Johne's disease (pronounced "yo-knees") is a contagious, chronic and usually fatal infection that affects primarily the small intestine of ruminants. All ruminants are susceptible to Johne's disease. Johne's disease is caused by Mycobacterium avium subspecies paratuberculosis, a hardy bacteria related to the agents of leprosy and tuberculosis. The disease is worldwide in distribution.
A national study of US dairies, Dairy NAHMS 96, found that approximately 22 percent of US dairy farms have at least 10% of the herd infected with Johne's disease. The study determined that infected herds experience an average loss of $40 per cow in herds with a low Johne's disease clinical cull rate while herds with a high Johne's disease clinical cull rate lost on average of $227. This loss was due to reduced milk production, early culling, and poor conditioning at culling. The cost of Johne's disease in beef herds still need to be determined.
Signs of Johne's disease include weight loss and diarrhea with a normal appetite. Several weeks after the onset of diarrhea, a soft swelling may occur under the jaw (bottle jaw). Bottle jaw or intermandibular edema is due to protein loss from the bloodstream into the digestive tract. Animals at this stage of the disease will not live very long, perhaps a few weeks at most.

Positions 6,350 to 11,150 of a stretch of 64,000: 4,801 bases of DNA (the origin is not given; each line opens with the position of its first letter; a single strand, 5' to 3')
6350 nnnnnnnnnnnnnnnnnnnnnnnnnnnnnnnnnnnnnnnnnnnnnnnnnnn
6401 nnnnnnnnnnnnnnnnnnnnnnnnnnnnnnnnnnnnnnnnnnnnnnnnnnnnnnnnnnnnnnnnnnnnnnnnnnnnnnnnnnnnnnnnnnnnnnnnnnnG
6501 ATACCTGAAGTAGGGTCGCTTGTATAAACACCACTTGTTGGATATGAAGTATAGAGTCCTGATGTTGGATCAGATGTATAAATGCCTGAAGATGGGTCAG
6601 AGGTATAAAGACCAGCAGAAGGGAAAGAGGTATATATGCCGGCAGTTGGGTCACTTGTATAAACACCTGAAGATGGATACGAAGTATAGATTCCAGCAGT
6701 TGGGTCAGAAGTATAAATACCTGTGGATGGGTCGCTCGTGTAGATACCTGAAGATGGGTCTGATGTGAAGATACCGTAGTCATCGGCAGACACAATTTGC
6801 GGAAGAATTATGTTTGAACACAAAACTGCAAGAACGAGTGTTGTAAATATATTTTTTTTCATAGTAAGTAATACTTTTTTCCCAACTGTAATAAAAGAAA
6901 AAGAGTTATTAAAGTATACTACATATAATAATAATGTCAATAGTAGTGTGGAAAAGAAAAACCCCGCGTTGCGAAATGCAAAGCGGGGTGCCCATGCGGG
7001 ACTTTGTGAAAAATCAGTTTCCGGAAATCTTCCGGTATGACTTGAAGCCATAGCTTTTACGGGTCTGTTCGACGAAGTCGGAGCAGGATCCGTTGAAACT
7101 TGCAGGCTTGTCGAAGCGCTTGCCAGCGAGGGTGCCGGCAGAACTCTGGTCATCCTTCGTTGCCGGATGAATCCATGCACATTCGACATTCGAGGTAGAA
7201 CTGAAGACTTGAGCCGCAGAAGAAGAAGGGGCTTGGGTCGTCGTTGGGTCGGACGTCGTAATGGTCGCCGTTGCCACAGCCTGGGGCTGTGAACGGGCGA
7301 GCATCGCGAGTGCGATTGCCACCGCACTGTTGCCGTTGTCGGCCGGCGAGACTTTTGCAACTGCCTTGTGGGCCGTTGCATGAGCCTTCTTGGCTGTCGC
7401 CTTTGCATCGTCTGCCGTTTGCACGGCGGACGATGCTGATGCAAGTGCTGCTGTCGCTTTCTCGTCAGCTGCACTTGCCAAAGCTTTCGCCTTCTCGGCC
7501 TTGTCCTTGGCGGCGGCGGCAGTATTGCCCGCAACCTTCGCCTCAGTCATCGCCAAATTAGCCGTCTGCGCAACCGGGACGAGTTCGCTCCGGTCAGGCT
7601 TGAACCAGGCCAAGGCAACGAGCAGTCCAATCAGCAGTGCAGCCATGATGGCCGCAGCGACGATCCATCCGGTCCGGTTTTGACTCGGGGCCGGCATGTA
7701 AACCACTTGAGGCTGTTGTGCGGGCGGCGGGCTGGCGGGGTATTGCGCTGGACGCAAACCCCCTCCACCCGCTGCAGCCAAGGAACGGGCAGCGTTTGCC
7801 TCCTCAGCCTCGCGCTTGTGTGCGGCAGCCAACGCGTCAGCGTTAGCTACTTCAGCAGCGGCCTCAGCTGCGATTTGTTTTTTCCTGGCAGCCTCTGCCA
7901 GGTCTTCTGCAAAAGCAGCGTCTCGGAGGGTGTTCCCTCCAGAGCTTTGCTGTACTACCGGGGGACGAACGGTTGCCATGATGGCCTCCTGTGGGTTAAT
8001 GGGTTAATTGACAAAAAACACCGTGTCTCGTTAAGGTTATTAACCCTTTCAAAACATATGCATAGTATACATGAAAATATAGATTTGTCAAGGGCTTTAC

Signs are rarely evident in cattle until two or more years after the initial infection, which usually occurs shortly after birth. Animals are most susceptible to the infection in the first year of life. Newborns most often become infected by swallowing small amounts of infected manure from the birthing environment or udder of the mother. In addition, newborns may become infected while in the uterus or by swallowing bacteria passed in milk and colostrum. Animals exposed at an older age, or exposed to a very small dose of bacteria at a young age, are not likely to develop clinical disease until they are much older than two years.
Farm specific plans can be implemented to reduce economic losses and cleanup Johne's disease from the farm. For more information on Johne's disease, diagnosis, prevention, and control, contact your herd veterinarian or your State's extension office. Work with your veterinarian to develop a strategic plan for Johne's prevention and control for your farm.
Some basic prevention strategies are:
Consult with your veterinarian about which Johne's test is best for your situation and use an APHIS approved diagnostic laboratory.
Click here for a list of laboratories which have passed the Johne's serology and/or organism detection check testing.